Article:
EJ communities can begin a path of recovery and restoration through a community-based, grassroots approach. EJ and sustainable development are intrinsically linked, requiring that “people of color and low-income communities should neither bear a disproportionate share of environmental burdens nor be disproportionately deprived of environmental benefits.” Uma Outka, Environmental Justice Issues in Sustainable Development: Environmental Justice in the Renewable Energy Transition, 19 J. Env’t & Sustainability L. 60, 64 (2012). Climate action plans in Houston and Los Angeles acknowledge the importance of community involvement, and all three cities already have multiple organizations committed to environmental injustice, including Houston Peace & Justice Center, the NYC Environmental Justice Alliance, and the California Environmental Justice Alliance. Such organizations have established community ties and over time have built trust and communication with the affected neighborhoods. Each has a board of directors that leads collaborative regional work and serves as a mediator between government officials and community members. Community action teams can spark grassroots involvement and provide BIPOC communities with “the technical knowledge to substantiate environmental concerns” and empower direct involvement in new projects. Rickenbacker, supra at 4. Studies have found that when community action teams gain knowledge and are treated as equal partners by the agency, these communities gain a sense of ownership of the project. Id.

Clean Energy Infrastructure

Restorative justice acknowledges the competing interests of both the offenders and victims. Restorative EJ as applied to the issue at hand could cause a shift from a pollution-emitting and unsightly industrial complex to one focused on cleaner energy. Every state has some major form of renewable energy, and researchers agree that solar and wind are the top clean candidates to replace coal, biofuels, and natural gas in electricity generation.

Wind energy has various benefits for both the environment and community. Wind turbines are often built and operated in remote and relatively unpopulated areas. Environmental Impacts of Wind-Energy Projects, Nat. Res. Council (2007). In Texas, wind farms are most commonly placed in west and north Texas, which not only have some of the highest wind speeds but are the least-populated areas of the state. Wind energy can decrease electricity generation from conventional methods, as it may be substituted for natural gas–generated electricity in the regional market. Id. Wind turbines do not generate atmospheric contaminants or thermal pollution, and research has noted that areas that utilize wind energy have improved air quality. Id.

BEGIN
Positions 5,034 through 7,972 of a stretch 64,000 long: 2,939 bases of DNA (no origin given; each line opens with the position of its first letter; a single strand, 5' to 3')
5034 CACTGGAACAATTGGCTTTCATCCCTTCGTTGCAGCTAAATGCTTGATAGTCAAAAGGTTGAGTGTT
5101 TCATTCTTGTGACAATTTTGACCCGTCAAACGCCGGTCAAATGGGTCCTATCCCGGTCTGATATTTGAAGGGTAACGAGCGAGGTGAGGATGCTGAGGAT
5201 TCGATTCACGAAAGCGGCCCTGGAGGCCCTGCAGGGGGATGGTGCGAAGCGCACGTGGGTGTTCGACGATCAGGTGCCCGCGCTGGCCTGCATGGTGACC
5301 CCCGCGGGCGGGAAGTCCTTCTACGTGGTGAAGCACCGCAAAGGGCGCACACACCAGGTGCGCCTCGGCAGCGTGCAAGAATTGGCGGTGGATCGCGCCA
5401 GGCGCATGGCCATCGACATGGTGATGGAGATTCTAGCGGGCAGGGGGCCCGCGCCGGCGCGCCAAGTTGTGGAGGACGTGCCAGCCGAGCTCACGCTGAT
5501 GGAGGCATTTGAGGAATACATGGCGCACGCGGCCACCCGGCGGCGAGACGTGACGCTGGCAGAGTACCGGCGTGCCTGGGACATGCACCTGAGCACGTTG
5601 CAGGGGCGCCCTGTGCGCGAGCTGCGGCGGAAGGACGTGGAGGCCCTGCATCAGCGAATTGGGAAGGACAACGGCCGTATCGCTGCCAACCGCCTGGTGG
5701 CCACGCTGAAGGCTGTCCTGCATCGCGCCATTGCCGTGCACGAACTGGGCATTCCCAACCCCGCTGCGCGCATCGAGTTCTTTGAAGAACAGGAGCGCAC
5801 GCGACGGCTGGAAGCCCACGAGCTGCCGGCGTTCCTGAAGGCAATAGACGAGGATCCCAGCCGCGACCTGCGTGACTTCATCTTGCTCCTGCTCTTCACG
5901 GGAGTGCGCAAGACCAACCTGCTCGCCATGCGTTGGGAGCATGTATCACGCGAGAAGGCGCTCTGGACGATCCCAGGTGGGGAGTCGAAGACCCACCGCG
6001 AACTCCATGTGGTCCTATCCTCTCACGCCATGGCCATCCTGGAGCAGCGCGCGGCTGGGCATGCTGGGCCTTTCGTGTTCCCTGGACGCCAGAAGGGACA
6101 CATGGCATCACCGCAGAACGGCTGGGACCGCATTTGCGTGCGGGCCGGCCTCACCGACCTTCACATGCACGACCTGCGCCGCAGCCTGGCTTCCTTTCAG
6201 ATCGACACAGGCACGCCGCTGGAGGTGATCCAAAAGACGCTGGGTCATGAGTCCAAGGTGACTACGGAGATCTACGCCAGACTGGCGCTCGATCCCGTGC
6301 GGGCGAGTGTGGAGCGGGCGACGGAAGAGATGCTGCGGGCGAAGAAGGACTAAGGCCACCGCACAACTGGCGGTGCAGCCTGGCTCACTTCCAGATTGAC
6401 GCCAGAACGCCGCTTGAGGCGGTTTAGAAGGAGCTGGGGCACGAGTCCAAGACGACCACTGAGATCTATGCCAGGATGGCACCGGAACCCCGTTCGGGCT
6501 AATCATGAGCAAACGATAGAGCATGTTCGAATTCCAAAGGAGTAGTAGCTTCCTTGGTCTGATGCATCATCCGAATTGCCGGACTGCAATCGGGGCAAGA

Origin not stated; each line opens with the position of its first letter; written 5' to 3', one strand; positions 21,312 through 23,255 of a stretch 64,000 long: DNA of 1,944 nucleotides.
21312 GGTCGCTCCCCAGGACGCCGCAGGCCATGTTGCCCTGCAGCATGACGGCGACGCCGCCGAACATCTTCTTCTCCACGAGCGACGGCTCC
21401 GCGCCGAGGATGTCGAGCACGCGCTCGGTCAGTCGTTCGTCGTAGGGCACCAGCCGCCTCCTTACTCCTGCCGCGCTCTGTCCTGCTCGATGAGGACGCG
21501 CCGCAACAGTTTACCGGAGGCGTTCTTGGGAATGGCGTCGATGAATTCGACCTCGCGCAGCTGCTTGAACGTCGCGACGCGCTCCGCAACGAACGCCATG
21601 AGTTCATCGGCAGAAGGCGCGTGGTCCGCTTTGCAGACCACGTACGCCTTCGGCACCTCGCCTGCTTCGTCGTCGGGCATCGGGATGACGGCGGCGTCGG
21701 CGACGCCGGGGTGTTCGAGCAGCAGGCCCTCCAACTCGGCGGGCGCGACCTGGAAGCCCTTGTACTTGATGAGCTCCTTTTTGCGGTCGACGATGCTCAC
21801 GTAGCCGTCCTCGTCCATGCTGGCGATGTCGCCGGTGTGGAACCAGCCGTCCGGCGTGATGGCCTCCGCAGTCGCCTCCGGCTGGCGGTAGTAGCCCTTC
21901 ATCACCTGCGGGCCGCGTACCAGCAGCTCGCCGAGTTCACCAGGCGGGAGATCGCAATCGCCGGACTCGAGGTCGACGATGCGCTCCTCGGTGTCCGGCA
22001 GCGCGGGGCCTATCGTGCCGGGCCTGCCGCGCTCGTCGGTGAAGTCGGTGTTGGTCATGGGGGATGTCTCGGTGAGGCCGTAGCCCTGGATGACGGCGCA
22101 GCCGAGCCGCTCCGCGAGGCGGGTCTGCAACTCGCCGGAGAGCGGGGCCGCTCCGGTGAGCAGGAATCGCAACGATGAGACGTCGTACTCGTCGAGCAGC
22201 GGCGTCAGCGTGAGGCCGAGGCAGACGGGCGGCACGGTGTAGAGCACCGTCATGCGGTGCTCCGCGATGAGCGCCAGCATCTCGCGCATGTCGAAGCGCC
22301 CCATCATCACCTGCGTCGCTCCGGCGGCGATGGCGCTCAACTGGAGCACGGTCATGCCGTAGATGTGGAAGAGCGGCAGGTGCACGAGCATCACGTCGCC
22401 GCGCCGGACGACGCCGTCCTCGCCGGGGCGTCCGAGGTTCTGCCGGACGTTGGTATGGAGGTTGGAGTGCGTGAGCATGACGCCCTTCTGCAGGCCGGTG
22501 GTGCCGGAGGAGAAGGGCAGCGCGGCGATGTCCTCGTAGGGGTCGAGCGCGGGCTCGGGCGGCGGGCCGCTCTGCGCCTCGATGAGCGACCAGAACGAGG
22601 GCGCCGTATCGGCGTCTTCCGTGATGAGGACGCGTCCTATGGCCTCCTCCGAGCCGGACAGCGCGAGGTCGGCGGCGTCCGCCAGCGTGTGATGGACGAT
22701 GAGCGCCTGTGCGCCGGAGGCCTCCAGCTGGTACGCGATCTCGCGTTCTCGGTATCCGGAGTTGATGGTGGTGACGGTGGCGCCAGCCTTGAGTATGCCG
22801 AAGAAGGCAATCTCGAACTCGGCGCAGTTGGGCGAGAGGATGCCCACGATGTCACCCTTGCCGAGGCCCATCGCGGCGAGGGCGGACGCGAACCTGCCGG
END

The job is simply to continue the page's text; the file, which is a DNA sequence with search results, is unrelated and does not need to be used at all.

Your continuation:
Disadvantages of wind energy include noise and shadow flicker, both of which scientists note are not major concerns or forms of nuisances to humans. However, there are indications that for certain bat species, wind turbines may be a significant threat. Id. at 159–60. Houston is in a difficult position because many of the energy companies that contribute to environmental injustice sustain Texas’s economy. However, over 30 wind companies are already located in Houston, and many are subsidiaries of traditional fossil fuel producers. For example, Shell WindEnergy Inc. and BP Wind Energy North America conduct various wind energy operations in Texas. Wind Energy Overview, Greater Hous. P’ship (2020).

Hydroelectric power similarly provides economic, environmental, and social benefits. Hydropower facilities emit no carbon dioxide, fine particulates, or other EPA-classified hazardous air pollutants, while also converting obtainable hydroelectric power into utility-grade electricity at a more efficient rate than fossil fuels. Hydroelectric Power Water Use, U.S. Geological Surv. (2021). New York is the third-largest producer of hydroelectricity in the nation, and one-fifth of the state’s electricity is generated from hydroelectric power facilities upstate, near water sources. New York: State Profile and Energy Estimates, U.S. Energy Info. Admin. (2021). Upstate New York also has wind-generated utility-scale electricity.